With hundreds of credit cards on the market, it’s easy to get confused. But fear not! We show you how to work out which card is best for you.
Balance transfer credit cards
Balance transfer cards do what they say on the tin: you transfer your current balance to a new card. This can be a good choice for those already paying off debt on an expensive, high-interest credit card.
By switching to a 0% balance transfer card, you may save money on repayments. This is because there’ll be no interest to pay on the debt for the period of the deal.
Some cards (money transfer cards) even allow you to transfer money from the card into your current account. This way you could pay off an overdraft with your plastic, for example. It may also be useful for a larger cash purchase, such as a secondhand car.
At the end of any agreed 0% period, the card will revert to the provider’s specified interest rate, for instance 18.9% APR.
But it's worth remembering that if you pay your balance each month, then you won't get stung with these interest payments. And the balance transfer period gives you a sporting chance of getting your balance back down to zero.
Most providers charge you a balance transfer fee of around 3%, eg £30 to transfer a debt of £1000. So it’s best to factor this cost into your potential savings.
New purchase credit cards
Credit cards for purchases appeal to people who want to use their card in shops, restaurants or online, for example.
They come with 0% interest on purchases for a number of months (at the time of writing, between 21 and 27 months is typical), meaning you can spend on your card without accruing interest. This is particularly beneficial if you need to make a large purchase and want a period of interest-free credit.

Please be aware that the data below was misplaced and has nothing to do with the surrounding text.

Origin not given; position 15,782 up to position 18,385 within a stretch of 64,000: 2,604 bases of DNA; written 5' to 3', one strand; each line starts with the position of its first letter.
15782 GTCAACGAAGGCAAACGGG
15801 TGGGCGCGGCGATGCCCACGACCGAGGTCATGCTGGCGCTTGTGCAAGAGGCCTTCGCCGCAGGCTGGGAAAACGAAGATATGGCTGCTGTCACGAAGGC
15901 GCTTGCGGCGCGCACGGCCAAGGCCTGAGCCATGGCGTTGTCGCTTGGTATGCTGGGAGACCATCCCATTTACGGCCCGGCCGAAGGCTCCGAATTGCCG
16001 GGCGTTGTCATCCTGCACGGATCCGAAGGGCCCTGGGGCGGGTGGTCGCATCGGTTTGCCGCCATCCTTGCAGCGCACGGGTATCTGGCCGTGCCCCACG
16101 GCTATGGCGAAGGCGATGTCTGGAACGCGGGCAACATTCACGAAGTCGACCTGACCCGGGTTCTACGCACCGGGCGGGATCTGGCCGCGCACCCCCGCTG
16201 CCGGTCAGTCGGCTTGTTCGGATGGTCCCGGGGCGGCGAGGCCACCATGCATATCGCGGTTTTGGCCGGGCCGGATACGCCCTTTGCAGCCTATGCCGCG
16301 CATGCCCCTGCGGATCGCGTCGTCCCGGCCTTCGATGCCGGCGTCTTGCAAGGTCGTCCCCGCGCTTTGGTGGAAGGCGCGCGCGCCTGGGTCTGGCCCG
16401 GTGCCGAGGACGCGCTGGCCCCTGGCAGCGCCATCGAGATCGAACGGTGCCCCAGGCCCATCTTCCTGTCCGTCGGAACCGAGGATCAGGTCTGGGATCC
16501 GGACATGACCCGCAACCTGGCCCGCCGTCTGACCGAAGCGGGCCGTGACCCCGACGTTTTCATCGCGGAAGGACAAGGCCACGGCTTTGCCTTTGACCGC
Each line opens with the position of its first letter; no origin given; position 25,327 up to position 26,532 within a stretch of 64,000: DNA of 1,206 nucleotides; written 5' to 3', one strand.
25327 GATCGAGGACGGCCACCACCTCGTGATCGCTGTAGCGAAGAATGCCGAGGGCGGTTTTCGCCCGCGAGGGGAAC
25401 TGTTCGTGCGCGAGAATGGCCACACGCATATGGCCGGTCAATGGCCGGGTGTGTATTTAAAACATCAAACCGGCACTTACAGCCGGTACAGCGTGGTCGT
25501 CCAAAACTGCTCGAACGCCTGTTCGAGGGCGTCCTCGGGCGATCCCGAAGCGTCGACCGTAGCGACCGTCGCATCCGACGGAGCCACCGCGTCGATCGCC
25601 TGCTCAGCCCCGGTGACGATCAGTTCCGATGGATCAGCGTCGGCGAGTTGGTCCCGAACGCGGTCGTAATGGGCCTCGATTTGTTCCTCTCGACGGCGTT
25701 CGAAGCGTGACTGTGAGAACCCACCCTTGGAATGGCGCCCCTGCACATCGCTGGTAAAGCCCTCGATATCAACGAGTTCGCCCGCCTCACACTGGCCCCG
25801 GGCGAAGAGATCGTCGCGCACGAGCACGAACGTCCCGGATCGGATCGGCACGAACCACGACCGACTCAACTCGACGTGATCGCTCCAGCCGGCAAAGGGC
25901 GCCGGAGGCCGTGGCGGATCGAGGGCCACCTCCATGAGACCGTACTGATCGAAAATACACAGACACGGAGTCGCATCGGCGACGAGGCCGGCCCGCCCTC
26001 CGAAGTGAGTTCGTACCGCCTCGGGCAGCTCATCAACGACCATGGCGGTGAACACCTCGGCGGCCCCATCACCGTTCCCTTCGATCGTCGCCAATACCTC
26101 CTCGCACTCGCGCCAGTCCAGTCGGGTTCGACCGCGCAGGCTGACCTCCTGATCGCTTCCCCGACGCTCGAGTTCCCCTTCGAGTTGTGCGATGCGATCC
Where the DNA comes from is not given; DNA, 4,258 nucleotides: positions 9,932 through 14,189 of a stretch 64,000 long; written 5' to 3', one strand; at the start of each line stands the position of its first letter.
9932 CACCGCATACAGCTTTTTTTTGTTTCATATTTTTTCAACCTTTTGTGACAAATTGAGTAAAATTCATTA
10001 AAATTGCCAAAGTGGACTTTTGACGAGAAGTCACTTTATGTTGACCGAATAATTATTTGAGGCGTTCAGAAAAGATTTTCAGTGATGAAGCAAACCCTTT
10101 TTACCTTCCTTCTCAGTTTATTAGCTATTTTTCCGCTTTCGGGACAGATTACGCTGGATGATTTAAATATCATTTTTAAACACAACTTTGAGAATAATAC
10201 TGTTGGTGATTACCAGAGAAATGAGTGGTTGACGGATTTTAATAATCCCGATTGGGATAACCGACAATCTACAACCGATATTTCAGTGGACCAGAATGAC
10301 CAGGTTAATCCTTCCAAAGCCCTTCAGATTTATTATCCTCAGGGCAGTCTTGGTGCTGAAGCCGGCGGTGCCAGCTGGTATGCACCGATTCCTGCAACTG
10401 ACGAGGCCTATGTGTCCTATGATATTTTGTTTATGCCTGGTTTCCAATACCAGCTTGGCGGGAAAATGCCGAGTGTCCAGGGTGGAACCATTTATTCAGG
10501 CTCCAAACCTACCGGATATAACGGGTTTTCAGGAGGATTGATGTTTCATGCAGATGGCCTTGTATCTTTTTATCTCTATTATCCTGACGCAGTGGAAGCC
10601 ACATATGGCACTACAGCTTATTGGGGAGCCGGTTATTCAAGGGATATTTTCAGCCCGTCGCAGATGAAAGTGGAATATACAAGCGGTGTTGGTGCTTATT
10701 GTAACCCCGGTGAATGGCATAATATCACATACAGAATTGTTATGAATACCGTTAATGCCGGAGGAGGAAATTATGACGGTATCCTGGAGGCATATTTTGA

Again, at the end of the agreed period you revert to the provider's standard rate.
Low standard rate credit cards
Long-term, low-rate cards are ideal for borrowers who:
are looking for an alternative to a loan
want to use one credit card for all their needs
don’t want to regularly switch cards.
They’re relatively straightforward as you’re simply charged one low rate of interest. There are no deals, no initial periods, no rate to revert to after a period of time.
They’re particularly useful for those who want to transfer a large balance and pay it off over a longer term.
Cashback and rewards credit cards
These credit cards offer you cashback or reward points each time you spend. Cashback is credited back onto your card, and points can be spent on a wide range of products and services.
Cashback and rewards credit cards are favoured by borrowers who spend on their card regularly and then repay their balance in full each and every month.
If you only tend to repay a smaller amount of the debt each month you could be better suited to a credit card with a low standard interest rate.